“Can HC Replace HCFC/HFC in Unitary A/C Applications?” – Part 1

By Janaina Topley Lira, Apr 18, 2013, 17:28 3 minute reading

On 10 April UNEP OzonAction organised the first of its webinars in the “RefTalk” series, titled, “Can HC Replace HCFC/HFC in Unitary A/C Applications?” Presentations from UNIDO, Chinese Government representatives and university researchers were followed by a Q&A during which hydrocarbons21.com asked panellists about the anticipated future success of R290 room air conditioners (RAC). Part 1 of our reporting looks at presentations by Ole Nielsen and Tingxun Li.

The newly launched UNEP OzonAction “RefTalk” series aims to present in depth the new commercially or potentially available refrigerants in different sectors. The aim of this webinar series is to provide a platform to share expertise, engaging with participants worldwide, in an informal atmosphere. 
Mr. Atul Bagai, Regional Network Coordinator, OzonAction, UNEP CAP ROAP, introduced the webinar on hydrocarbons (HC) saying, “The topic that has been chosen today is a very interesting one, and in fact a very timely one, especially for the Article 5 Country Ozone Officers and also for the industry, for end use level and servicing sector. From all perspectives this is going to be a very hot topic.”
Hydrocarbons as Alternatives to HCFC-22  - A cool solution? Mr. Ole Nielsen, United Nations Industrial Development Organization (UNIDO)
Mr Nielsen spoke about the 20-year history of HCs, which began with Greenfreeze, evidence that HCs can be used to replace HCFC/HFCs in certain applications. He emphasised however, the fact that an HC room air conditioner production line is very different from a domestic refrigeration HC assembly line. Therefore it is not possible to simply replicate the experience of introducing HCs in the domestic refrigeration sector.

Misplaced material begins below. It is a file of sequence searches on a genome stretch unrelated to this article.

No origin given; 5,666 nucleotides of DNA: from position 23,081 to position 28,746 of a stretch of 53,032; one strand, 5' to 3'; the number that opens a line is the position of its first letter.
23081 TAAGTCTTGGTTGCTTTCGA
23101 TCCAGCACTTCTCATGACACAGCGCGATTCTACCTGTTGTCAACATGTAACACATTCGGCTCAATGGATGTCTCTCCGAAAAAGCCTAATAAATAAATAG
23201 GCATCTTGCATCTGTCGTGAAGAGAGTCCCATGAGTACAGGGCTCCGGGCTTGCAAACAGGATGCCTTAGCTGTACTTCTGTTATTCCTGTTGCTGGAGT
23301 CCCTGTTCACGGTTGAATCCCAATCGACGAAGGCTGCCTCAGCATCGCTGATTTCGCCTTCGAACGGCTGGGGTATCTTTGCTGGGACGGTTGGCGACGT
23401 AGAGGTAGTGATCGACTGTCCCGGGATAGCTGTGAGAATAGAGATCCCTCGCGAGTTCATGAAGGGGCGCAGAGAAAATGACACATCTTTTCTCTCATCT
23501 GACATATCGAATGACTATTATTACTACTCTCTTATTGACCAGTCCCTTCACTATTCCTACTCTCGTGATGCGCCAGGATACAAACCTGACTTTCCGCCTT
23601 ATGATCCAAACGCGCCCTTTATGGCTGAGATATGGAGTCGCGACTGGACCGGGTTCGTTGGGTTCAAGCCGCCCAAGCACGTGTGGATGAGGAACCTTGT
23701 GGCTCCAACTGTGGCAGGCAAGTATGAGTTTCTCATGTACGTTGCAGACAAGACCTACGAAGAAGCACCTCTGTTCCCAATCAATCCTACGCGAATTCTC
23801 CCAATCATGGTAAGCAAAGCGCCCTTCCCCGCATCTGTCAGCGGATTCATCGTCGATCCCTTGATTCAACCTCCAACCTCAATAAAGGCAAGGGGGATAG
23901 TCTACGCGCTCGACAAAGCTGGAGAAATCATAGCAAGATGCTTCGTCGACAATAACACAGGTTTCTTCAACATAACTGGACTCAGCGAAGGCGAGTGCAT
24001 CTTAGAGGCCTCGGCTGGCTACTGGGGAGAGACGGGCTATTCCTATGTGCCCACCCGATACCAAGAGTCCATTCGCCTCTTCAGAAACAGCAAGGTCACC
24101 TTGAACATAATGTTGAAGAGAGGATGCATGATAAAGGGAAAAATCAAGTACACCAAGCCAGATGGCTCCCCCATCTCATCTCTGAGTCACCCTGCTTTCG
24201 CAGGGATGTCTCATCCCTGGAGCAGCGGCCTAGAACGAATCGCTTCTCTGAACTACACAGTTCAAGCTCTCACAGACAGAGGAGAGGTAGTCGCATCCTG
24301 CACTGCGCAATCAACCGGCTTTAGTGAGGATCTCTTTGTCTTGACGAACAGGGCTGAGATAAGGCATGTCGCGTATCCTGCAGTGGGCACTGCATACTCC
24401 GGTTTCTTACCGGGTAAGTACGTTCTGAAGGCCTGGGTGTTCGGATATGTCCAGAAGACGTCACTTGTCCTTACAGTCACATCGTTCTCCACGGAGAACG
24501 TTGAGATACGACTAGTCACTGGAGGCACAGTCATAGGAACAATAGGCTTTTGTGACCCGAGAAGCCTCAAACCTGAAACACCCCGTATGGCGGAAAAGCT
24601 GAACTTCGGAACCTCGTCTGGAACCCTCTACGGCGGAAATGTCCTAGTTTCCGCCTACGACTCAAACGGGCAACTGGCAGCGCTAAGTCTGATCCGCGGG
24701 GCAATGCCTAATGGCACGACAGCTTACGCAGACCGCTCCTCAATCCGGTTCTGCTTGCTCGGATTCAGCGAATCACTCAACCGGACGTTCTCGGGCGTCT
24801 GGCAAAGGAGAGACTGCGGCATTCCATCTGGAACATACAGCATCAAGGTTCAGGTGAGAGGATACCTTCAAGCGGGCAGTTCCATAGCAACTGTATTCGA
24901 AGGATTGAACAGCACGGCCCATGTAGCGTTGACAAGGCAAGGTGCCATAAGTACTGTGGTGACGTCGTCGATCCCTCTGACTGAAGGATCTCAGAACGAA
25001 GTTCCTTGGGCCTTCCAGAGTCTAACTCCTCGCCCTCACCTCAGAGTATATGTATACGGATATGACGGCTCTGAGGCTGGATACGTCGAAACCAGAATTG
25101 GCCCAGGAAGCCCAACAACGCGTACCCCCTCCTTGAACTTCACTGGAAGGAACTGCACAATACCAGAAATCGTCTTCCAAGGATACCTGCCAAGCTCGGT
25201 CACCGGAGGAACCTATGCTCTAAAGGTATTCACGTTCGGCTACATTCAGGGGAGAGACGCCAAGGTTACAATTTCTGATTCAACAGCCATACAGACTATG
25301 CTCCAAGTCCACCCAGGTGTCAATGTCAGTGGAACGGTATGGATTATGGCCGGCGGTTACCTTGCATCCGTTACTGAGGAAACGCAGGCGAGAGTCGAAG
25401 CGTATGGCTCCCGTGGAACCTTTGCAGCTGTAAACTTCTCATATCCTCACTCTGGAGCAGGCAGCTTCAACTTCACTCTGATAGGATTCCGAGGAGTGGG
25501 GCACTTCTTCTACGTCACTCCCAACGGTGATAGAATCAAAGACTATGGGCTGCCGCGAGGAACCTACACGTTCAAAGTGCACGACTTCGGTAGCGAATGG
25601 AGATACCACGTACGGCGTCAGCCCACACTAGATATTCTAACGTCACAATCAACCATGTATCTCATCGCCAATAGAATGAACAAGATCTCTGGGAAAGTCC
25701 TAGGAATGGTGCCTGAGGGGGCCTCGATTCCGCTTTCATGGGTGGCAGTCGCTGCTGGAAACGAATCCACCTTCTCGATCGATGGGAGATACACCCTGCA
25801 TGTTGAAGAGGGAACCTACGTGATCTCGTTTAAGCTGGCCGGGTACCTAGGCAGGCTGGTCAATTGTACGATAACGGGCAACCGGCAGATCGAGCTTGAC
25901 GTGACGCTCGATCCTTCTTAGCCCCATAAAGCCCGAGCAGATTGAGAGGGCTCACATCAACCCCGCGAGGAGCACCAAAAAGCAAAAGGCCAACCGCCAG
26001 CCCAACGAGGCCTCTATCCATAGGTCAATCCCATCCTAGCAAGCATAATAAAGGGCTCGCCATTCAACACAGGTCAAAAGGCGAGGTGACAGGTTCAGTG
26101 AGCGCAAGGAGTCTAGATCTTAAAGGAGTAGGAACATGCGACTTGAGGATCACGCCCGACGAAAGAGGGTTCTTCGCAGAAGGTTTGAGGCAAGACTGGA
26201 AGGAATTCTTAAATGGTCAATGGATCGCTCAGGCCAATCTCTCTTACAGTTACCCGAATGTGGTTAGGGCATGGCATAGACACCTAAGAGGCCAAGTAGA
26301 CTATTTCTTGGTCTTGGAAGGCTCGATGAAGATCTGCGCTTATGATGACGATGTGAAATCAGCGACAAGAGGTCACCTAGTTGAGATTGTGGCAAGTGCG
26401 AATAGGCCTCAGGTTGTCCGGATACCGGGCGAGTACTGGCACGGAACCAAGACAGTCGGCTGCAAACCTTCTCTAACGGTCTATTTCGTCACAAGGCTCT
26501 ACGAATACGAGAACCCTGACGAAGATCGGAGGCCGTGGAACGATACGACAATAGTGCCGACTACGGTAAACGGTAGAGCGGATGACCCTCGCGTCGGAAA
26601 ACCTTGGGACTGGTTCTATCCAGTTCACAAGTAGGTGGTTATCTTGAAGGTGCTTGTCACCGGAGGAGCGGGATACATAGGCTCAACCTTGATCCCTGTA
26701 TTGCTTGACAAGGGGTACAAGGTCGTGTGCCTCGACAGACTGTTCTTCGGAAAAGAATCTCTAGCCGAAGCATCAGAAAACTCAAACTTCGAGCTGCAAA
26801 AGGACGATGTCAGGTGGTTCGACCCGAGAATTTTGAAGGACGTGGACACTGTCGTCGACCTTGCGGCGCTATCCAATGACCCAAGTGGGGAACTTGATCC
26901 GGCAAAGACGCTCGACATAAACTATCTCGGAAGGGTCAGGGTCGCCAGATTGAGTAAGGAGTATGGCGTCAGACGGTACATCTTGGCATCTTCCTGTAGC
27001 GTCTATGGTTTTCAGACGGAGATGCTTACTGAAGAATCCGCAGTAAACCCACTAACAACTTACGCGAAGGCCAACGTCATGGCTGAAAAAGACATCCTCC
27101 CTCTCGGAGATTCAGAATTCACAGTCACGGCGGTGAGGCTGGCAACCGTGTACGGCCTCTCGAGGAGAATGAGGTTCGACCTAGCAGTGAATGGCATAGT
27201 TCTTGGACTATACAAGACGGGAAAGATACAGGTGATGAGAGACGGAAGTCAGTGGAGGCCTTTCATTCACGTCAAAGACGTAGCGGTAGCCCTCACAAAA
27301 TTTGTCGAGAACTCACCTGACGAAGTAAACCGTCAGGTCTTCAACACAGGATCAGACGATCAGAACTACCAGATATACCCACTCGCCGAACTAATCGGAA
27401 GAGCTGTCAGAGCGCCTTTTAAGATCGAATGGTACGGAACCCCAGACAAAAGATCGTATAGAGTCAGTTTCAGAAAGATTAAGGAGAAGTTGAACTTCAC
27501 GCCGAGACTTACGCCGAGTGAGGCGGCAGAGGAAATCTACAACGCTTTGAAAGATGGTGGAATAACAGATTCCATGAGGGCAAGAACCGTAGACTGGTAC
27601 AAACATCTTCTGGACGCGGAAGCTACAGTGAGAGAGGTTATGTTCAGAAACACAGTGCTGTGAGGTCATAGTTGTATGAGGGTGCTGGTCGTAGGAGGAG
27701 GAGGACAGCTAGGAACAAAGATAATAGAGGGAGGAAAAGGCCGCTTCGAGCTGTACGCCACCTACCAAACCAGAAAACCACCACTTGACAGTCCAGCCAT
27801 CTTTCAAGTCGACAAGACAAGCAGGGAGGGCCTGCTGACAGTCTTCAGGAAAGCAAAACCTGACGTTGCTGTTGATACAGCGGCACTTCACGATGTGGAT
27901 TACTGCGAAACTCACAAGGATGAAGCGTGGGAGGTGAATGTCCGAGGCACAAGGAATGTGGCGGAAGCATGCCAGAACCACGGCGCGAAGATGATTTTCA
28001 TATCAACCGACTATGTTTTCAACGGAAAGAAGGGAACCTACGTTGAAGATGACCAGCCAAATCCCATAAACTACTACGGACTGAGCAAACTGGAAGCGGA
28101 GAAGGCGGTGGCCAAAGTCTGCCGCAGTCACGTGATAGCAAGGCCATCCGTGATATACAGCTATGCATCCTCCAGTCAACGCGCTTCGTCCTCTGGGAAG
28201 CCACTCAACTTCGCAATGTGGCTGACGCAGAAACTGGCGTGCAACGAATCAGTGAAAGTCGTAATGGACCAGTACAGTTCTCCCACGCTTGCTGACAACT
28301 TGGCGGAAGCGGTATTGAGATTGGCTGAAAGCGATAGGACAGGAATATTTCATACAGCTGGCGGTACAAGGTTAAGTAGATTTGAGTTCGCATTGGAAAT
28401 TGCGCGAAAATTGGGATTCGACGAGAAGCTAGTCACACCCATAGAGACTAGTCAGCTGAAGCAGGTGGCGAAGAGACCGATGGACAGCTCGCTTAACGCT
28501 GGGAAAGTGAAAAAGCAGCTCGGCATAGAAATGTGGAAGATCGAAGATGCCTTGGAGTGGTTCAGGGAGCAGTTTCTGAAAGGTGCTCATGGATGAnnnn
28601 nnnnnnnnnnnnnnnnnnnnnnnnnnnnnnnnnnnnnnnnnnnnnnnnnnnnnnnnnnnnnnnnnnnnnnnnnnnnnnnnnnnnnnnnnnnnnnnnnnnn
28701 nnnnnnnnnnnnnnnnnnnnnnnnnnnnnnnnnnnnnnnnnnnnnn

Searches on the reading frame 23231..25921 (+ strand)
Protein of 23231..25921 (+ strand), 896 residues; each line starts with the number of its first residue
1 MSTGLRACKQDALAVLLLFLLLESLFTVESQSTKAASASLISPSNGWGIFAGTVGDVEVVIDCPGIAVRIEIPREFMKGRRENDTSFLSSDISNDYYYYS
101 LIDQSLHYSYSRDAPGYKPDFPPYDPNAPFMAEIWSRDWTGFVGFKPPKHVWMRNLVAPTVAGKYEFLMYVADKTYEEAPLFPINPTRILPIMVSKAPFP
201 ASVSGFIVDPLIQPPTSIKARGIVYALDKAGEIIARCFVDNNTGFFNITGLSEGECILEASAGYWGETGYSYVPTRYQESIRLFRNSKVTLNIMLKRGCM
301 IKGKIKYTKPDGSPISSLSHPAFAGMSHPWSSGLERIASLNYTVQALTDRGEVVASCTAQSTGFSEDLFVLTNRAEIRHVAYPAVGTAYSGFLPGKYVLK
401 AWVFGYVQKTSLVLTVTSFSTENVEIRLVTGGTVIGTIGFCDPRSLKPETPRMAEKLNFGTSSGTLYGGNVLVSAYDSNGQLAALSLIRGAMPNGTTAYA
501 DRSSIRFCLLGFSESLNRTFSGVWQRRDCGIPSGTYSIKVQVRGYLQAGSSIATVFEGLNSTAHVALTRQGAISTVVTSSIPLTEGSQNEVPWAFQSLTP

During his presentation Mr Ole emphasised the importance of training, and that technicians need to understand safety procedures when working with HCs. In particular he stressed the need to consider the following:
  • Proper service tools for HCs are needed, such a venting hose instead of a recovery machine. The question is what size should this venting hose be?
  • HC leak detector to monitor flammable atmospheres are needed.
  • HC purity - while high purity is manageable in a production setting, service technicians may choose lower purity. What is the impact of this, and can we accept 97.5% purity instead of 99.5% purity?
In Mr Ole’s view China has taken a very progressive step in deciding to focus on HCs as a replacement of R22 in unitary HCs. The substantial technical assistance component (TA) of the Chinese HCFC phase out management plan (HPMP) could help the whole world in moving forward in implementing HCs.
Can R290 replace R22 unitary AC? Dr. Tingxun Li,Associate Professor, San Yat-sen University, Guangzhou, China 
Flammable refrigerants can now be used safely in unitary A/Cs. Moreover, according to published test results presented by Dr. Tingxun Li, R290 is 5-15% higher in efficiency than R22. 
But the question remains, is R290 dangerous? In order to assess the risk and answer this question Dr. Tingxun Li says three other questions need to be answered first:
  • Although R290 is flammable does that mean an AC with R290 is flammable too?
  • Does an AC that is flammable mean that R290 will be ignited?
  • If the AC R290 is ignited, must there be an explosion?
According to Dr. Tingxun Li in general people confuse the risk attributed with flammable refrigerants with the risk posed by a flmammable refrigerant AC, which are not one and the same. 
Across the world 500 million HC fridges/freezers are in use, with an ignition frequency of about 1x 10-8 per year. If HC fridges are accepted, are ACs with R290 as safe as an HC fridge/freezer? According to testing by Tian Jing Fire Research Institute in China, the answer is yes. 
The Tian Jing fires test had R290 leak from AC units and ignite. Conclusions for the testing were:
  • R290 AC indoor unit is hard to ignite
  • When AC is on fire the maximum heat flux is about 3kW/m2
  • The highest tempeature reached is about 200°C
  • There is no explosion, the most dangerous is the smoke from the burning plastic

About UNEP OzonAction
The UNEP DTIE OzonAction Branch assists developing countries and countries with economies in transition (CEITs) to enable them to achieve and sustain compliance with the Montreal Protocol. With the programme's assistance, countries are able to make informed decisions about alternative technologies and ozone-friendly policies.


By Janaina Topley Lira

Apr 18, 2013, 17:28

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